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  1. Abstract

    The Gulf of Maine North Atlantic Time Series (GNATS) has been run since 1998, across the Gulf of Maine (GoM), between Maine and Nova Scotia. GNATS goals are to provide ocean color satellite validation and to examine change in this coastal ecosystem. We have sampled hydrographical, biological, chemical, biogeochemical, and bio‐optical variables. After 2008, warm water intrusions (likely North Atlantic Slope Water [NASW]) were observed in the eastern GoM at 50–180 m depths. Shallow waters (<50 m) significantly warmed in winter, summer, and fall butcooledduring spring. Surface salinity and density of the GoM also significantly increased over the 20 years. Phytoplankton standing stock and primary production showed highly‐significant decreases during the period. Concentrations of phosphate increased, silicate decreased, residual nitrate [N*; nitrate‐silicate] increased, and the ratio of dissolved inorganic nitrogen:phosphate decreased, suggesting increasing nitrogen limitation. Dissolved organic carbon (DOC) and its optical indices generally increased over two decades, suggesting changes to the DOC cycle. Surface seawater carbonate chemistry showed winter periods where the aragonite saturation (Ωar) dropped below 1.6 gulf‐wide due to upward winter mixing of cool, corrosive water. However, associated with increased average GoM temperatures, Ωarhas significantly increased. These results reinforce the hypothesis that the observed decrease in surface GoM primary production resulted from a switch from Labrador Sea Water to NASW entering the GoM. A multifactor analysis shows that decreasing GoM primary production is most significantly correlated to decreases in chlorophyll and particulate organic carbon plus increases in N* and temperature.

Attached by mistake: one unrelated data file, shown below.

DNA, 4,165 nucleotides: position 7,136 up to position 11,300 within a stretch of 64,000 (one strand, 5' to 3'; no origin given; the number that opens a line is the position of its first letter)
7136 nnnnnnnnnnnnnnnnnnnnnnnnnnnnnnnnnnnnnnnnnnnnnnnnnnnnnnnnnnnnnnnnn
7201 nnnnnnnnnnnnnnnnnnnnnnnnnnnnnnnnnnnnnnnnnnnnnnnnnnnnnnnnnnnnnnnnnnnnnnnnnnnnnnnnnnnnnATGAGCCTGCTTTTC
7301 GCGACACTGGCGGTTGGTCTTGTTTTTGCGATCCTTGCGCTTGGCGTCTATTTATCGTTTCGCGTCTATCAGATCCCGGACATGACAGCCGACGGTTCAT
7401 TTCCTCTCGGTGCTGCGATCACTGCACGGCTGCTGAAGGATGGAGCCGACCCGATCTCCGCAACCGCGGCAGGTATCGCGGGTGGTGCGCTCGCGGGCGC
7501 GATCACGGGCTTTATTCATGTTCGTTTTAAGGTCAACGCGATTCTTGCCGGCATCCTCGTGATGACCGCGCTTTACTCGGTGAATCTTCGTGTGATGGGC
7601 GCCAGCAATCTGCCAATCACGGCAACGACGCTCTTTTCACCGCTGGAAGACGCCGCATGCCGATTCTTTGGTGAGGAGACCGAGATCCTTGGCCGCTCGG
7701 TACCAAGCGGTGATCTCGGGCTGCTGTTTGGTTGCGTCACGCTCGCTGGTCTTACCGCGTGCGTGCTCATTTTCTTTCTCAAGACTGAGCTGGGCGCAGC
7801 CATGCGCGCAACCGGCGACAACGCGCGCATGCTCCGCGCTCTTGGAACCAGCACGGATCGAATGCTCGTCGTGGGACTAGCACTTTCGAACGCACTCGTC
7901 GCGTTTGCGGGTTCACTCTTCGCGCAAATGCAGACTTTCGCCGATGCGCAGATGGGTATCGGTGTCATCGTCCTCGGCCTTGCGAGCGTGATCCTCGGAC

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  2. Abstract

    The most common biomineral produced in the contemporary ocean is calcium carbonate, including the polymorph calcite produced by coccolithophores. The surface waters of the ocean are supersaturated with respect to calcium carbonate. As a result, particulate inorganic carbon (PIC), such as calcite coccoliths, is not expected thermodynamically to dissolve in waters above the lysocline (~4500–6000 m). However, observations indicate that up to 60–80% of calcium carbonate is lost in the upper 500–1000 m of the ocean. This is hypothesized to occur in microenvironments with reduced saturation states, such as zooplankton guts. Using a new application of the highly precise14C microdiffusion technique, we show that following a period of starvation, up to 38% of ingested calcite dissolves in copepod guts. After continued feeding, our data show the gut becomes increasingly buffered, which limits further dissolution; this has been termed the Tums hypothesis (after the drugstore remedy for stomach acid). As less calcite dissolves in the gut and is instead egested in fecal pellets, the fecal pellet sinking rates double, with corresponding increases in pellet density. Our results empirically demonstrate that zooplankton guts can facilitate calcite dissolution above the chemical lysocline, and that carbon export through fecal pellet production is variable, based on the feeding history of the copepod.

     
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